This highlights the risks of speeding, which reduces reaction time and complicates safe navigation, especially in traffic or on challenging roads. Additionally, practices like lane splitting, where a motorcyclist moves between lanes of slow-moving or stopped traffic, can be dangerous and are not legally permitted in New York. 

Best Practices to Avoid Motorcycle Accidents

  • Signaling: Always use turn signals for every turn or lane change, even if you think no one will see it.
  • Speed Limits: Adhere to speed limits to maintain control and react effectively to unexpected situations.
  • Safe Following Distances: Keep a safe distance from the vehicle in front to allow enough time to react and stop safely.

Use of Anti-Lock Brakes

The benefits of anti-lock brakes (ABS) in motorcycles are significant in reducing fatalities. ABS prevents the wheels from locking during braking, which is crucial in maintaining control during an emergency stop.

ABS can also improve stopping distances on both dry and slippery surfaces. Knowing that the bike is equipped with ABS can boost rider confidence, leading to safer riding practices.

Wearing Proper Safety Gear

The right safety gear plays an essential role in preventing injuries during motorcycle accidents. 

  • Always wear a DOT-compliant helmet. It's the most effective way to prevent head injuries. 
  • Protect your hands with gloves, which also improve grip.
  • Wear abrasion-resistant jackets and pants to protect against road rash.
  • Use boots that cover your ankles to protect against fractures and provide better stability.

What Are The New York State Motorcycle Laws?

Statute of Limitations for Motorcycle Accident Lawsuits

In New York, understanding the statute of limitations is critical for anyone involved in a motorcycle accident. This law sets a three-year deadline for filing personal injury suits starting from the date of the accident, and a two-year deadline for filing wrongful death suits measured from the date of death. It's important to note that if you fail to file your lawsuit within these time periods, the court may permanently dismiss your claim.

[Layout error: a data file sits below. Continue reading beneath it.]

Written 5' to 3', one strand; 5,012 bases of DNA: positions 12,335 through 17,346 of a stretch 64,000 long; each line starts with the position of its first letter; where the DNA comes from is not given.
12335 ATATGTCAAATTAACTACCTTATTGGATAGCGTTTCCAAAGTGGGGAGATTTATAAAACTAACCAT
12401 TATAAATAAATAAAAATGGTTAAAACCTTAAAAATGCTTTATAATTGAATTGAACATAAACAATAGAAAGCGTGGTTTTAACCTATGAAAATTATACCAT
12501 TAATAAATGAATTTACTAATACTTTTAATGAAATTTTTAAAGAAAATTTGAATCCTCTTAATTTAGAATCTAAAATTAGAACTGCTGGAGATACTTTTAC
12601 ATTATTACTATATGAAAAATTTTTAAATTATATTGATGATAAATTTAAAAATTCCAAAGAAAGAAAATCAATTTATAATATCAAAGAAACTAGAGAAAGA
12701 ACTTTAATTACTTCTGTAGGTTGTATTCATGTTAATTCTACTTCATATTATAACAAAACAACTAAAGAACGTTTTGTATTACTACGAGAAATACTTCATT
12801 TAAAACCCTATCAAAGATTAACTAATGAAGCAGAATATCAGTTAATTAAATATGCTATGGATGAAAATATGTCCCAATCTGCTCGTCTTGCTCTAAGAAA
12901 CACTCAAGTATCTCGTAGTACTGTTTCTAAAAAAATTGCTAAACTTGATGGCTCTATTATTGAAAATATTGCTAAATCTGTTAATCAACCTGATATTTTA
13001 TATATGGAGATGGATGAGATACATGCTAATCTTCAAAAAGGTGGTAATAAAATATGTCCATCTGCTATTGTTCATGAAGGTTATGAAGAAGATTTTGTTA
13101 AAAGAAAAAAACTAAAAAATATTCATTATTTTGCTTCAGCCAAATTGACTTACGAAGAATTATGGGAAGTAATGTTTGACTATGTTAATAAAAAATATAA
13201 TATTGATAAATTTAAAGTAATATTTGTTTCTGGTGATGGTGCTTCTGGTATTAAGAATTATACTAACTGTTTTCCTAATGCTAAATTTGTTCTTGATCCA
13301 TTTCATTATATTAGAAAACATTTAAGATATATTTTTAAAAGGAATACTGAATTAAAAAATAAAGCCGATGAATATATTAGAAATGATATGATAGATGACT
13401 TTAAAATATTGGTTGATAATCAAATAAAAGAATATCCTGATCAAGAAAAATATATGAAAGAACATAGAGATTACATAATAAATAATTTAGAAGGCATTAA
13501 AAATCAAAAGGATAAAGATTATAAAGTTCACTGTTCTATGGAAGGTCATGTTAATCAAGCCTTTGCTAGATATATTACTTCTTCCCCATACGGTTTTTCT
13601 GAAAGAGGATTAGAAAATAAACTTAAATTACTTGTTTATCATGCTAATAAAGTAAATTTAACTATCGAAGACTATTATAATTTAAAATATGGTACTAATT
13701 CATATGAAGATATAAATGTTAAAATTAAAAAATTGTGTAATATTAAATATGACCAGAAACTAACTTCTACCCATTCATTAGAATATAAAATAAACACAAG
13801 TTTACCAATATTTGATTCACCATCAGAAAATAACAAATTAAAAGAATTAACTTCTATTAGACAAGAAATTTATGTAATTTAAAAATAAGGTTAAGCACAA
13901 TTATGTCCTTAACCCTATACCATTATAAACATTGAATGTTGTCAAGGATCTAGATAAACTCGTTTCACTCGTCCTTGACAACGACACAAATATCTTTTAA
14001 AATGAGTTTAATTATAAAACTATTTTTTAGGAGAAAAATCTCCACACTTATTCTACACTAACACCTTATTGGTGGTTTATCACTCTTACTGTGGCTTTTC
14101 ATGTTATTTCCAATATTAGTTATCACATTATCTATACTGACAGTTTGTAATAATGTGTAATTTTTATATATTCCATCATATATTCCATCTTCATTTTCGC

No-Fault Laws and Motorcycles

Under Section 5103 of the New York Insurance Law, motorcycle riders are specifically exempted from no-fault insurance coverage. This exemption is similar to other scenarios where insurance companies do not provide coverage, such as for losses occurring due to intoxication, operating an all-terrain vehicle, injuries sustained while committing a felony, or driving a stolen vehicle.

Despite the fact that a majority of motorcycle riders operate their bikes safely, insurance companies perceive the risks associated with motorcycle riding as exceptionally high. This perception leads to their decision to exclude motorcycle accident injuries from no-fault policy coverage.

Serious Injury Threshold for Motorcyclists

In New York, the legal definition of a “serious injury” for motorcyclists differs significantly from that for car drivers, affecting their ability to seek compensation. Under Section 5102 of the No-Fault Law, motorcyclists and their passengers are not subject to the "serious injury" threshold requirement that applies to car drivers. 

This means that any injury, regardless of its severity, can be grounds for a lawsuit. Understanding this difference is crucial for motorcyclists involved in accidents, as it broadens their legal options for seeking compensation.

What's The Legal Process Following a Motorcycle Accident in New York?

The process begins with negligence analysis, an assessment of the degree of fault for each party involved in the accident. This analysis is crucial as it determines how responsibility is distributed among the parties.